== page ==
Data breaches do not discriminate, but a few things are certain: they are destructive, they are expensive, and they can wreck a company and brand.

A quick Web search of the term “data breach” will yield plenty of results, mostly headlines from around the globe about some big company being the victim of stolen data. We hear of data breaches happening frequently, but do you know exactly what a data breach is and how they happen?

The truest definition of a data breach is “…an incident in which sensitive, protected or confidential data has potentially been viewed, stolen or used by an individual unauthorized to do so. Data breaches may involve personal health information (PHI), personally identifiable information (PII), trade secrets or intellectual property.”

Essentially, data breaches are terrible and despite our great leaps in technology security, they still happen every day.

In 2013, retail giant Target was the victim of a large-scale data attack, which exposed 40 million debit and credit card accounts. In 2014, Sally Beauty Supply revealed an attempted breach, as well as Sears, and even the likes of Kickstarter, the University of Maryland, and Smucker’s.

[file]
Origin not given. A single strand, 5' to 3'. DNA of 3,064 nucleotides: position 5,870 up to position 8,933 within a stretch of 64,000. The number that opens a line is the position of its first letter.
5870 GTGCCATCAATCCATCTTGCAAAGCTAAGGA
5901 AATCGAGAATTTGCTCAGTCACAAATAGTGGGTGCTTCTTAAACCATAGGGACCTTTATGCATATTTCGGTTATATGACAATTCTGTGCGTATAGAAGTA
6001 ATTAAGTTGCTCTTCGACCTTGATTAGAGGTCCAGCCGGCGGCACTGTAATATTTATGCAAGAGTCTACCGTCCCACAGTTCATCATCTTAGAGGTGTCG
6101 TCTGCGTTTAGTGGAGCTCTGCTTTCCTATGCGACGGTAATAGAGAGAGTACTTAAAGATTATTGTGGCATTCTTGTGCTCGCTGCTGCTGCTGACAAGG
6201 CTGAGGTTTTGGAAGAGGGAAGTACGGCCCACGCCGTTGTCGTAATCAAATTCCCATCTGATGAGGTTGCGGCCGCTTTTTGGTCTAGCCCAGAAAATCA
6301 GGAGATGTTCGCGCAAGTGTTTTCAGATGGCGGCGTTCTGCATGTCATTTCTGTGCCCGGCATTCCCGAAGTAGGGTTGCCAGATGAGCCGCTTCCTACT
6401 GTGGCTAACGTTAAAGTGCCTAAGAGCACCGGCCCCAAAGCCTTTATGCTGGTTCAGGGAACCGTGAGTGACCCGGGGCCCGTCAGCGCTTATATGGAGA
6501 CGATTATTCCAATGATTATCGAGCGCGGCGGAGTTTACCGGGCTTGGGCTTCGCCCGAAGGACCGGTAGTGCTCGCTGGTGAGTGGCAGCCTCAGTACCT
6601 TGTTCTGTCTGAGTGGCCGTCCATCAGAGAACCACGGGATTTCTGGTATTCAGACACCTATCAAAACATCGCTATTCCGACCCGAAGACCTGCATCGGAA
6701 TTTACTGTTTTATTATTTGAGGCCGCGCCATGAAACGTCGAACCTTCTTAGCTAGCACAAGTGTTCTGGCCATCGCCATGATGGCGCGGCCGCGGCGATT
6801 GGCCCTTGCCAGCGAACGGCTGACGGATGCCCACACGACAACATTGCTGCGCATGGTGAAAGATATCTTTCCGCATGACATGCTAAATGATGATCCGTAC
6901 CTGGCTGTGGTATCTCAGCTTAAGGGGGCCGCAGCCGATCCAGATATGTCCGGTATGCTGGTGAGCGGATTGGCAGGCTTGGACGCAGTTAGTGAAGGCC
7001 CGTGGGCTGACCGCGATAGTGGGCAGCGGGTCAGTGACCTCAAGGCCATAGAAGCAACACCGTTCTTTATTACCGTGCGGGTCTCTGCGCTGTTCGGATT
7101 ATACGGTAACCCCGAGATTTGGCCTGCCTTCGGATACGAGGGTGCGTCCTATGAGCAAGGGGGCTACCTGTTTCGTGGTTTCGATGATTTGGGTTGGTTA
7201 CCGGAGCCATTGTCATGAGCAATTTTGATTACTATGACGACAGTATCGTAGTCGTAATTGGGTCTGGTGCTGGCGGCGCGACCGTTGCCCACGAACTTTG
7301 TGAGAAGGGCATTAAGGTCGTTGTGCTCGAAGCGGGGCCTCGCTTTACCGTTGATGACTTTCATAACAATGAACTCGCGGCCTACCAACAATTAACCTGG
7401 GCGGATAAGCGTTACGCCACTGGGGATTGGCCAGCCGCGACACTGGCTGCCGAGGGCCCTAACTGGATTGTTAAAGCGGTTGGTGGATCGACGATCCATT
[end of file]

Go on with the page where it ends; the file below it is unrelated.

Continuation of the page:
Data breaches do not discriminate, but a few things are certain: they are destructive, they are expensive, and they can wreck a company and brand. Symantec and the Ponemon Institute estimated in an analysis that the average total cost of a data breach is nearly $200 per record affected.

There are a few reasons why data breaches happen, but the crux of the issue is someone, somewhere, wants access to personal data, usually for personal information that can be used for purchases, credit accounts, and more. Hackers also rely on other sensitive information—name, email, address, or social security numbers, — for selling purposes to turn a profit.

Data breaches are caused by a myriad of actions, but the top reasons include weak and stolen credentials, back door application vulnerabilities, negligent employees, external theft, and improper disposal of data.

While the best defense is a good offense, in this situation it’s hard to take preventative action before it hits you. Data breaches are silent attacks, which is why relying on the latest security features, whether for merchant accounting and computing, or storing data, can help to mitigate these risks.

Properly disposing data is another sure-fire way to prevent a data breach, and here at Legal Shred we do more than destroy old documents. We also offer hard drive destruction services through the use of our shredders. Data is impossible to retrieve once it has been pulverized through our shredding trucks.

 

Data Breaches

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